I think nursing not only includes taking care of patients and helping out the doctors. I believe that there is some art to nursing as well, other than all the education and science involved of course. I believe that that caring is the essence of nursing, and that it should be viewed by the nurses as their moral ideal of preserving human dignity. This is to be done by helping the patients in finding some deeper meaning to their illnesses and suffering so that they are able to understand themselves better and are able to restore and promote their personal harmony and balance between the mind, body, and soul. Thus, I believe that nurses have to be consciously engaged in caring for the patients if they are to connect and establish relationships that work to promote their health and healing.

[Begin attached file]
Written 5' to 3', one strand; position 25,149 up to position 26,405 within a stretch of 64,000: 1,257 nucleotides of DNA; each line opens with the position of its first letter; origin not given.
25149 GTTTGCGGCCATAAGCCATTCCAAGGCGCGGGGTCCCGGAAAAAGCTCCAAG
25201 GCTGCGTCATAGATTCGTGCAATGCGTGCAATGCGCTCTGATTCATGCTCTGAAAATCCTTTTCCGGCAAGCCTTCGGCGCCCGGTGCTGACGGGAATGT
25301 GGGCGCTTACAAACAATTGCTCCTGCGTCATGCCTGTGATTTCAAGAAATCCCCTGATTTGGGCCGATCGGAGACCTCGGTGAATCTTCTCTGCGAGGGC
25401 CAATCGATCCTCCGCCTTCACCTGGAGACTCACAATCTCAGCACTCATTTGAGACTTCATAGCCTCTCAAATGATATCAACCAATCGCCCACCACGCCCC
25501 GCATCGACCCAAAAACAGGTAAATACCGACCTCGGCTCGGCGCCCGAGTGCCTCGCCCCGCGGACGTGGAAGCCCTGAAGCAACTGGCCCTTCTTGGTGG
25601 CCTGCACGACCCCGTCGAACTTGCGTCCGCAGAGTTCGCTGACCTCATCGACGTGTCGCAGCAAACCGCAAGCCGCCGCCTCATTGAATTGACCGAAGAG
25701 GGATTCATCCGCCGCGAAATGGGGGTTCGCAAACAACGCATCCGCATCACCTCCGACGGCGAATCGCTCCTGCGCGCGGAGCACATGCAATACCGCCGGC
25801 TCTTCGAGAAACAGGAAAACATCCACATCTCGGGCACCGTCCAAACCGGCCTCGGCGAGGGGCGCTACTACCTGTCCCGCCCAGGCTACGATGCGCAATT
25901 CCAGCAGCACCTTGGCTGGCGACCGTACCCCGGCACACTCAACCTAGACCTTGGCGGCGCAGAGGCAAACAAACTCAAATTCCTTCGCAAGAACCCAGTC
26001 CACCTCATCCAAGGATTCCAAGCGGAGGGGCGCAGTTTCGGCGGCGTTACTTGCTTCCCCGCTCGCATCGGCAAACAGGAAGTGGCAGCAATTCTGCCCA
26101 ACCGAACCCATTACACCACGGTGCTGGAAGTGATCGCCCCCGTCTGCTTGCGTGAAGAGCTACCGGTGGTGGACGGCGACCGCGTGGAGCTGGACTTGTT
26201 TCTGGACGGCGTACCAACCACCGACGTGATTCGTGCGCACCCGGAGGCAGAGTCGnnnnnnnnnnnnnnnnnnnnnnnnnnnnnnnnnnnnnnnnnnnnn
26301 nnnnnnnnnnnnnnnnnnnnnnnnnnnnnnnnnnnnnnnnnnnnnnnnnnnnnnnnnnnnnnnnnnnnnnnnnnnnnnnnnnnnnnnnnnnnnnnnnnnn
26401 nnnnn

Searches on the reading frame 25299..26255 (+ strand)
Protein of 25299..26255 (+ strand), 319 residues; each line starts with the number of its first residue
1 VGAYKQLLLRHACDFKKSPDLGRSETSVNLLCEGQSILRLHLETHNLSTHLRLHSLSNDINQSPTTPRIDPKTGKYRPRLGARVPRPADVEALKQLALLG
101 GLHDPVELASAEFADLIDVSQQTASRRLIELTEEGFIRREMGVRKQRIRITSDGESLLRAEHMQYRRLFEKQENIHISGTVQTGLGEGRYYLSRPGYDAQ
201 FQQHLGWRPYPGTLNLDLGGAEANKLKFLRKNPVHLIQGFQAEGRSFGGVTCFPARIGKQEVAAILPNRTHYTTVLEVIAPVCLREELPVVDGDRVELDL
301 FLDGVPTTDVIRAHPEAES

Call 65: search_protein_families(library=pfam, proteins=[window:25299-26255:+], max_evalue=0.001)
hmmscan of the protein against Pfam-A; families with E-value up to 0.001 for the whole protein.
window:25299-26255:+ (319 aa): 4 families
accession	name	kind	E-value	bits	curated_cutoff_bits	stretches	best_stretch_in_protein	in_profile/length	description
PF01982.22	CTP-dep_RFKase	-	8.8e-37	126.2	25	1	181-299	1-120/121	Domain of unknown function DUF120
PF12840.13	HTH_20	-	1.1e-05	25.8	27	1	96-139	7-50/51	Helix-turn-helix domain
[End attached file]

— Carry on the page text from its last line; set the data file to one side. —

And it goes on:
Such teaching also tends to increase students’ fund of cultural knowledge. We sometimes forget just how powerful incidental learning can be. No responsible educator would claim that all significant learning can be achieved incidentally, but much that we acquire this way becomes more nearly permanent than the material deliberately transmitted and tested in the planned work of classrooms. The great privilege enjoyed by some children is that they have become participants in an on-going conversation with caring, knowledgeable adults. They pick up all sorts of wonderful things in these conversations. Teachers, like well-educated parents, can invite students into such conversations.